Catastrophe bonds and insurance-linked securities are one of the “very few genuinely, structurally diversifying asset classes,” according to the Neuberger Berman Insurance-Linked Strategies team, who give the asset class a positive outlook for 2021.
Writing in a white paper, the Insurance-Linked Strategies team of global asset manager Neuberger Berman explain that they also believe catastrophe bonds remain attractively valued and as an asset class is set to continue growing.
Catastrophe bonds, among the ILS universe, are particularly attractive to institutional investors, given they enable access to the returns of “a fundamentally uncorrelated asset class (natural catastrophe risk) in a form that is typically more liquid than most reinsurance contracts and vehicles,” the Neuberger Berman ILS team states.
The white paper paints a positive view of ILS market returns, highlighting the fact that on a risk-adjusted bases a basket of catastrophe bonds typically outperforms relevant benchmarks over the last two decades, but also highlights the prospects for catastrophe bonds going forwards.
Here, the Neuberger Berman ILS team say to expect further growth, as the dynamics in insurance and reinsurance markets suggest the need for capital, while sponsors are expanding in variety and number as well.
The reason the capital markets are needed in insurance and reinsurance remains fundamentally the same as it did when the first cat bonds came to market, that losses could in the future “exceed the current capital capacity of the reinsurance industry as a whole,” the white paper says.
Which the Neuberger Berman ILS team says means “there is significant scope for further growth,” of cat bonds.
On top of this they highlight the entry of more “idiosyncratic” market participants, in the form of sponsors looking to find protection for well-defined risks to which they are exposed.
“Given that the catastrophe bond market can be used to structure protection for a range of risks, we believe that this demand for idiosyncratic coverage could grow significantly,” the Neuberger Berman (NB) team writes.
On the performance of catastrophe bonds and why they make attractive investments, the NB ILS team explain that, “The Swiss Re Cat Bond Index posted an annualized return of 7%. While this is slightly lower than high yield bonds or equities, CAT bonds have delivered significantly better risk-adjusted returns, with a Sharpe Ratio of 1.8. Correlation with other asset classes has also been low, indicating CAT bonds’ potential effectiveness as a portfolio diversifier.”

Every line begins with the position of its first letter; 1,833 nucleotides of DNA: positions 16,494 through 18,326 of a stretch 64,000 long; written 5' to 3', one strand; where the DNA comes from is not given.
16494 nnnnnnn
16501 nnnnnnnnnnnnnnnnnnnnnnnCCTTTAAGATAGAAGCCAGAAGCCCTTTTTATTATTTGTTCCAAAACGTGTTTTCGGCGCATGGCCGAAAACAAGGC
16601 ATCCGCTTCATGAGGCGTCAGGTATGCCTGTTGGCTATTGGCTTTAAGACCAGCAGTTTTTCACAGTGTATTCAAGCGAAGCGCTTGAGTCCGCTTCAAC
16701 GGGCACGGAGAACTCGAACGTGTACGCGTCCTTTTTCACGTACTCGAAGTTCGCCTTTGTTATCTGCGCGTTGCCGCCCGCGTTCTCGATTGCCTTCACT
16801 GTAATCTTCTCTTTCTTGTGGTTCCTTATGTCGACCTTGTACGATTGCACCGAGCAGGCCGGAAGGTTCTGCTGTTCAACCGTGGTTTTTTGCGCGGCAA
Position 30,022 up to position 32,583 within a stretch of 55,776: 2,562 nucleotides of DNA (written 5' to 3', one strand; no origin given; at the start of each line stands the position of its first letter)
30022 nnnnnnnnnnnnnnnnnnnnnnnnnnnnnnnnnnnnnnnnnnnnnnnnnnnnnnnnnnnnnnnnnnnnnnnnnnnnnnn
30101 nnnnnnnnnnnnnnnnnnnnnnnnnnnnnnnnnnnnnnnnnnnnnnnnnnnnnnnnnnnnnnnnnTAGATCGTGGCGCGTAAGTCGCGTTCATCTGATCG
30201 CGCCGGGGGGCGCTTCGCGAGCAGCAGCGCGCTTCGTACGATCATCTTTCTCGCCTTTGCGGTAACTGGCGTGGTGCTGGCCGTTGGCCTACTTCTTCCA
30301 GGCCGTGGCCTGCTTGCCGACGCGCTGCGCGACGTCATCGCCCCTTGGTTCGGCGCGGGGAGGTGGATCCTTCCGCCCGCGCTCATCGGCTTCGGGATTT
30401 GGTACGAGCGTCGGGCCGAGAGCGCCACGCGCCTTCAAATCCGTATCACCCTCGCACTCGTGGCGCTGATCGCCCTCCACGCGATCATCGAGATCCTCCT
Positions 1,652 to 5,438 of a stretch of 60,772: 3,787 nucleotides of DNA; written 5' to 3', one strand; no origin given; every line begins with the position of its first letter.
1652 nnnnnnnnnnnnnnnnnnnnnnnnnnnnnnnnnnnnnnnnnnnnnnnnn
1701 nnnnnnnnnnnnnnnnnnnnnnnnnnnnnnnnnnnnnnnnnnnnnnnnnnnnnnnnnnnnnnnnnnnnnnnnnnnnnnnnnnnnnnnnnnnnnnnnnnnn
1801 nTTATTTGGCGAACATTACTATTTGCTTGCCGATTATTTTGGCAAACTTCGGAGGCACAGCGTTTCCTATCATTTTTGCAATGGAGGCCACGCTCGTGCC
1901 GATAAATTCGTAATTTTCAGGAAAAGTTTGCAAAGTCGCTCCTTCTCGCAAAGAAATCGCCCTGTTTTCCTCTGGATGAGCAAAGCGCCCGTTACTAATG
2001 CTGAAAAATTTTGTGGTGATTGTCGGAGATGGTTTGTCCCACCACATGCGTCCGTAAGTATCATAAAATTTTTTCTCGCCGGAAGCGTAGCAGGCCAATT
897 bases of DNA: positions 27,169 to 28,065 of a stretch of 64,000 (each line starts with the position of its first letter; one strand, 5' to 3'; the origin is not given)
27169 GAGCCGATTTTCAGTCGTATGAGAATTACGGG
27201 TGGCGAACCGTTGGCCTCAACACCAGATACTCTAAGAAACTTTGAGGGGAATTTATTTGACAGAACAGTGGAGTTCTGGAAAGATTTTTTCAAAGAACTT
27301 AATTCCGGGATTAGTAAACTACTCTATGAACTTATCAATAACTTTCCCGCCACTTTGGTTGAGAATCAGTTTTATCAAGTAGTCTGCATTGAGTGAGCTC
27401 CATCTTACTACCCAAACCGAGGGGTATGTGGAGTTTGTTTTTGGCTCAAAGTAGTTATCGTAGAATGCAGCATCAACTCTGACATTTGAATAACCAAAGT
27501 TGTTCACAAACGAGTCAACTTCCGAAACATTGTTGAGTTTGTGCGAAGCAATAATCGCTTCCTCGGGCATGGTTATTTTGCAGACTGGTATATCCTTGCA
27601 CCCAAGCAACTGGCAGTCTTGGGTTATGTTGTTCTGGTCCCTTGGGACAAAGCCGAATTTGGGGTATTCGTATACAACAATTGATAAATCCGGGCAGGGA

The chart below is taken from the Neuberger Berman white paper, which you can access a copy of here.
While the chart above shows evidence of the catastrophe losses that investors in the cat bond market have faced over the year, the NB ILS team believe investors have been “well compensated” for this.
“While U.S. wind risk remains the dominant exposure in the universe, investors are increasingly able to diversify across peril, region and trigger. This helps limit the impact of one catastrophe event on the entire index and has allowed solid performance through large loss events and high loss years such as 2017,” they further explained.
Looking ahead, after a year of insurance and reinsurance market catastrophe and COVID losses in 2020, the NB ILS team says that the effects of this on pricing could now be magnified.
“Several new issues over the summer of 2020 came to market with spreads at all-time highs, suggesting potential for wider CAT bond spreads to persist into 2021,” they suggest.
“The structural growth story for CAT bond issuance remains strong,” the NB ILS team believes, suggesting the high number of maturities coming up will be largely renewed, while continued market expansion into new sponsors and perils will be ongoing.
These renewals of maturing bonds may also be at better pricing and terms and conditions, the investment team also noted.
The future looks bright for catastrophe bonds, the NB ILS team believes, leading them to conclude that, “Entering 2021, we believe that the combination of attractive pricing following several years of high insurance losses and structural supply-and-demand dynamics will sustain CAT bond spreads at attractive levels. Moreover, as the market continues to grow, it offers more scope for diversification and portfolio customization via different regional, peril and trigger-mechanism exposures, as well as supporting market liquidity.”
You can access a copy of the full white paper here.